- Reviewed on November 19 2019
- Tour Customized by: Wonder
The context and planning of the trip
Our intention was to have a Chinese travel agency organize a “private tour” for the two of us in order to discover China in a relaxed way (no mad rushing from one place to the next one). After consulting a number of Web sites, we sent a mail to China Discovery stating our requirements about one year before our expected departure date. The next day, we got an answer from Mr. Wonder Wang, who would be our travel consultant for the proposed trip.
After no more than 7 or 8 e-mail exchanges (during about 10 days), we refined and adjusted the itinerary and received a full proposal, including a quote, which we decided to accept.
The trip would include a number of “free” days (as requested) and would have a total duration (not including flights to Beijing and from Shanghai) of 69 days (32 stages), starting September 4th, 2019. We frequently heard from our various guides that such a duration was very exceptional: most trips they were involved with lasted between 21 and 30 days.
The responsiveness of Wonder, his ability to understand and fulfill our requirements and his ability to suggest various alternatives during the planning phase were perfect.
Changes before and during the trip
Since we started planning more than one year in advance, a number of adjustments had to be made to the itinerary due to changes in plane or train schedules or to the availability of hotels, etc. Here again, Wonder’s proposals were entirely reasonable and well thought out and we accepted them readily.
One item could only be resolved after our arrival in China: Jiuzhaigou National Park was closed during two years after a major earthquake and it was not known when it would reopen. Our visit to the Park was scheduled for October the 4th and we were glad to hear from Wonder a few weeks before that the Park would reopen on or around October 1st ! Even during the trip, a few changes had to be made and, again, we accepted Wonder’s proposals without qualms. When one of our 10 internal flights was cancelled due to bad weather, Wonder managed within a couple of hours to whip up an alternate solution to have us driven back the 450 km from Jiuzhaigou to Chengdu by a “long distance driver” (a somewhat fearsome experience over mostly narrow and winding mountain roads during a light drizzle).
About the trip itself
• Itinerary (1): the choice of places to visit was based mostly on what we read in travel guides and on China Discovery’s own Web site. Even though some of the descriptions verged on the hyperbolic, almost everything lived up to our expectations with two main exceptions: o The stay in a yurt in Inner Mongolia was marred by lousy weather (cold and foggy) and sub-par food (a rarity in China !), which is obviously nobody’s fault.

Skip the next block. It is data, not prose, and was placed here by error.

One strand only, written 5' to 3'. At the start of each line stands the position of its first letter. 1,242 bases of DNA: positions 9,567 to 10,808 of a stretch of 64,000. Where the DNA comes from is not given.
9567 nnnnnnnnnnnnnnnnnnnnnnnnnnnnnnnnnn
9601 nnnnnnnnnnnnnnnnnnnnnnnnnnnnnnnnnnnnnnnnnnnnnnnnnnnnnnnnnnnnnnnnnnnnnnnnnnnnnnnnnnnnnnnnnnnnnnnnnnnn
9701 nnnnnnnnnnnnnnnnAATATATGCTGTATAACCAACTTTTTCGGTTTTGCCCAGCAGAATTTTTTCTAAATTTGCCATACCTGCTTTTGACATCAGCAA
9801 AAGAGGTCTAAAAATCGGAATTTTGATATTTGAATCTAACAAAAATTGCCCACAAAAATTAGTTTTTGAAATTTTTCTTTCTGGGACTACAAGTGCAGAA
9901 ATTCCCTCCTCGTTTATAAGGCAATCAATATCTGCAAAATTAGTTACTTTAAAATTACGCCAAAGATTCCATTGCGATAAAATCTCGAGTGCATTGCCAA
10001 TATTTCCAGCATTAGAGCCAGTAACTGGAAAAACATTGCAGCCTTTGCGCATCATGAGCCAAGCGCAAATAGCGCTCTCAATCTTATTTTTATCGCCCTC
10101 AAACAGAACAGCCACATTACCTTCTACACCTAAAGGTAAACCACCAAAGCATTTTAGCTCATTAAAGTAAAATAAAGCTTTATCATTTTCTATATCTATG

• The “cruise” along the Yangtse river was disappointing. It is advertised as a 4-day, 3-nights cruise, but the first day starts at 6 p.m. (dinner not included) and the 4th day ends at 8 a.m. just after an early breakfast: it would be fairer to advertise a 2-days, 3-nights cruise ! Besides, we found the scenery during the first full day to be rather dull and rainy weather didn’t help to make the cruise more enjoyable.
• Itinerary (2): the overall organization was perfect: everything ran smoothly and we never had to worry about what would happen next, when we would get the necessary train or plane tickets, how we would be handed over from one guide to the next one. Our travel consultant Wonder provided us with a list of guides with their phone numbers for every stage of the trip. We had to call a few of them mostly when we arrived in large train stations with several exits.
• Accommodations: the choice of hotels and (twice) hostels corresponded perfectly to what we requested and expected. When reading reviews on TripAdvisor, one is often surprised that foreign tourists expect everything to be exactly the same as in similarly named hotels in the USA or in Europe, thus forfeiting the pleasure of discovering the specificities of traveling abroad… China is different: one should get used to it (or stay at home).
We appreciated the fact that the somewhat laborious check-in process was greatly facilitated by the systematic presence of our guide (the same is true for checking-in for trains or flights).
• Trains: we had a total of 9 train rides, which allowed us to experience "hard sleeper class" and "soft sleeper class" in conventional trains and first class in high speed “bullet” trains. It is worth mentioning that not all train stations show their schedules in English… some clever pattern matching between the ticket and what is shown on the departure board may be needed to find the boarding gate (yes: there are boarding gates in train stations !) and the platform.